Lighthouse – History Facts and Quotes
Using plans sent from New York by engineer George Stevens, Pastor Harold Williams and volunteers construct the first transmitter. They sign on from the pastors manse at 106 Freshwater Road, St, John’s, Newfoundland as 8BSL–The Bible Study League.
George Stevens arrives from New York and rebuilds the transmitter. The station begins broadcasting nightly.
With new call letters 8RA–Radio Atlantic–the station begins first Newfoundland commercial broadcasts including news, weather, shipping schedules and tide information.
The station moves to King George the V Institute on Water Street, St. John’s. Operating with a staff of six employees and volunteers, the station expands broadcasts to morning and evening. The transmitter is increased to 10Kw power. Official opening is held in November. Miss Addie Wood becomes the first woman announcer in Newfoundland.
Station becomes VONA–Voice of the North Atlantic. The International Radio Convention assigns “VO” to all amateur and commercial radio in Newfoundland. In 1932, as the commercial station was losing money and the founder Pastor Harold Williams was transferred to pastor in the American mid-west, VONA is sold to local radio engineer and businessman Oscar Hierlihy (author of the Radio Book of Newfoundland). The purchase agreement includes a contract to broadcast several hours of Seventh-day Adventist programs each week. Though religious broadcasts by Adventists are maintained, the station operates commercially.
Adventists re-initiate non-commercial religious broadcasting from studios in the church on Cookstown Road, St. John’s as VOAC–Voice of the Adventist Church. Broadcasts are limited to Saturday mornings and Sunday afternoons. The main programs include Bible lessons, music, health programs, children’s programs and the church service. The homemade 25-watt transmitter is located in the church attic.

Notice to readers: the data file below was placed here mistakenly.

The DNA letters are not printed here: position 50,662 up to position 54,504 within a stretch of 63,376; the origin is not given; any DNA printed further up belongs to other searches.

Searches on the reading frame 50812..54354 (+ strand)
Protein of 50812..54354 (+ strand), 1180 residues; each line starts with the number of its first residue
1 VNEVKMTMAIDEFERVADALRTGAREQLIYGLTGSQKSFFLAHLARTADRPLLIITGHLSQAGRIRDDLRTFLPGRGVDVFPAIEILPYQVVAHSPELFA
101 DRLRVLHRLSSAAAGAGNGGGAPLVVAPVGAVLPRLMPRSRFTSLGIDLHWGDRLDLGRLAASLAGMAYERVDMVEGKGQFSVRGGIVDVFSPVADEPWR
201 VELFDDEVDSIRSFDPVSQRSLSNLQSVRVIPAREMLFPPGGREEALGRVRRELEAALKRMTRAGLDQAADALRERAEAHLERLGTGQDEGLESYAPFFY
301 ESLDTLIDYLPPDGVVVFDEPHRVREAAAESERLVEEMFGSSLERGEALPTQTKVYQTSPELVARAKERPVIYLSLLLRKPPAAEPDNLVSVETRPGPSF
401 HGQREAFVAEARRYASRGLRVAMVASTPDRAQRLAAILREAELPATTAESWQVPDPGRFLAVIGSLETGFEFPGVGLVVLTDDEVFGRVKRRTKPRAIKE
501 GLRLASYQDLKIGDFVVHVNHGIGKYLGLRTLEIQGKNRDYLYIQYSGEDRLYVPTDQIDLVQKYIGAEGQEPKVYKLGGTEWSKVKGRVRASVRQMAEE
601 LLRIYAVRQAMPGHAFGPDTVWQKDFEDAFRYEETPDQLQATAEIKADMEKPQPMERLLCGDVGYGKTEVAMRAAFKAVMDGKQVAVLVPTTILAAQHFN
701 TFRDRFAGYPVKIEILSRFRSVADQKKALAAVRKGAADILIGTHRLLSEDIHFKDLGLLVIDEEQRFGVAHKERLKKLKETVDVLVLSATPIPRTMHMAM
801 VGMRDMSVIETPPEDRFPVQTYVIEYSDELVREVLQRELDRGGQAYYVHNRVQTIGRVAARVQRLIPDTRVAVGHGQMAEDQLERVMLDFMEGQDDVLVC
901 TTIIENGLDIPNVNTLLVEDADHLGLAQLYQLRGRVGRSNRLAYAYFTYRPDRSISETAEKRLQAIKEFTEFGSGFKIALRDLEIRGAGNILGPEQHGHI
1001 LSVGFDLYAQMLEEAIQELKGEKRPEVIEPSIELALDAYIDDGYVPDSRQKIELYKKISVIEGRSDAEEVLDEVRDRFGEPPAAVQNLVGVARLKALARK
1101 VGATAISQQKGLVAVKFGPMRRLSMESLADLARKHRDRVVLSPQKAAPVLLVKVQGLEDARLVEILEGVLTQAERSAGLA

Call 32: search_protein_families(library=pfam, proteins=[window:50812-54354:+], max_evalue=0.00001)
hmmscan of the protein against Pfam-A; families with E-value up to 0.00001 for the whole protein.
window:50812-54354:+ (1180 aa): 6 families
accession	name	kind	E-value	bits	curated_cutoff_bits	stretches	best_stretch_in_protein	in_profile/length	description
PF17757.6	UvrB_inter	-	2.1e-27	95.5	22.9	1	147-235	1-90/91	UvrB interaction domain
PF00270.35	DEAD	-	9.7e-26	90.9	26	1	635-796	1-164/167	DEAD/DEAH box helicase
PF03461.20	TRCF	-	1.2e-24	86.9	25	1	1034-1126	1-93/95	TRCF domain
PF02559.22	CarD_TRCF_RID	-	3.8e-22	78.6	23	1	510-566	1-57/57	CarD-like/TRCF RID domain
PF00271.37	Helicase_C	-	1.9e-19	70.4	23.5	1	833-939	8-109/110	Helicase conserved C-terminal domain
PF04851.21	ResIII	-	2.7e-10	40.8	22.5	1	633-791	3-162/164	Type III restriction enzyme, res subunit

The Newfoundland Government assigns new call letters VOAR. No change in equipment or programming.
A car knocks a transmission pole down, and Station Engineer/Director Fred Bell is almost electrocuted by a power surge through the microphone he is speaking into. The Mission decides to update safety features and replace the homemade transmitter.
A new Gates transmitter is purchased and installed with new studio equipment. Station Engineer/Director Fred Bell oversees studio relocation to 106 Freshwater Road, St. John’s, in the St. John’s Seventh-day Adventist Academy building’s top floor. The new Newfoundland Government Broadcasting License limits VOAR broadcasting to 11 hours/week.
The Newfoundland Referendum brings a majority vote for Confederation with Canada.